Perception of Hong Kong press freedom declines for second year, according to Journalists Association survey
Journalists and members of the public also say that self-censorship has become more common
The perception of press freedom in Hong Kong deteriorated for a second consecutive year, according to the latest survey by the Hong Kong Journalists Association, with both journalists and members of the public saying self-censorship had become more common.
A significant 85 per cent of media workers surveyed for the annual Hong Kong Press Freedom Index felt that the freedom had declined over the past year, a stance shared by over half of general public respondents.
The overall Press Freedom Index for the public declined 1.4 points to 47.7 out of 100.
For the first time since the survey was carried out three years ago, the decline in the public’s score was sharper than the fall in the score given by journalists, which went down 0.7 points year-on-year to 38.2 points.
“This shows that the deterioration in press freedom in Hong Kong is very severe. Not only media workers but the public have also noticed this problem”, HKJA chairwoman Sham Yee-lan said.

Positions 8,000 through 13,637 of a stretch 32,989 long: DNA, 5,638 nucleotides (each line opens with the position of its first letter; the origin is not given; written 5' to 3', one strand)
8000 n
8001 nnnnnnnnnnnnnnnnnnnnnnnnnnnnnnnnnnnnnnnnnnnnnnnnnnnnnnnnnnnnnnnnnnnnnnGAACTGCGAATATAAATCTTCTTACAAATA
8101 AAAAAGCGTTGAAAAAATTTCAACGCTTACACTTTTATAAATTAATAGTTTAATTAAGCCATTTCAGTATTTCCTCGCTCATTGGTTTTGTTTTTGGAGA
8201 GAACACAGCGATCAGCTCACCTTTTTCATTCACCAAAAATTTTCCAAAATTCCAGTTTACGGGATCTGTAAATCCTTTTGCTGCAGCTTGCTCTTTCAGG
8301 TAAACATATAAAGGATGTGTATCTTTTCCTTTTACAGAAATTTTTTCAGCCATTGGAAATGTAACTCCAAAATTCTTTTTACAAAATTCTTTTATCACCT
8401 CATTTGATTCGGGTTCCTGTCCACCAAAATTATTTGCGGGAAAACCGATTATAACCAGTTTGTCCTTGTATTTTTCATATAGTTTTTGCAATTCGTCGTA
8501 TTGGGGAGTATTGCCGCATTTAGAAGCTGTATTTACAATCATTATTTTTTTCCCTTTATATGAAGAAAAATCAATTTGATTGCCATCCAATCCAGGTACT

The Press Freedom Index is made up of two polls conducted from January to February.
Over 1,000 members of the public and 446 journalists participated in the surveys.
The association said self-censorship was cited by both groups as one of the biggest problems confronting media workers.
The journalists surveyed gave a score of 7.1 out of 10 when asked about the prevalence of self-censorship.
Public respondents also thought the problem had worsened, giving it a score of 5.8, which was 0.2 points up from last year.
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Vice-chairwoman Shirley Yam said censorship in the city had become “a genuine fear” in the aftermath of bookseller Lee Po’s disappearance.
“This fear will certainly affect our day-to-day work, in terms of how vocal we should be in writing our commentaries as well as reporting on mainland-related stories”, she said.
The survey also highlighted other factors participants felt had hampered press freedom in Hong Kong.
Eighty-eight per cent of journalists and 57 per cent of the public surveyed felt that Alibaba’s purchase of the South China Morning Post had damaged press freedom in Hong Kong - a claim rejected by both parties.
Both members of the public and journalists also noted that local media had been reluctant in criticising the central government.
To ensure the maintenance of press freedom, which the HKJA described as a cornerstone of the city’s success, it called on officials to be more open with the press.
The association also urged the government to enact a freedom of information law as soon as possible.
“If Hong Kong doesn’t enact such legal protection, journalists’ hard work would only yield half the result,” Sham said.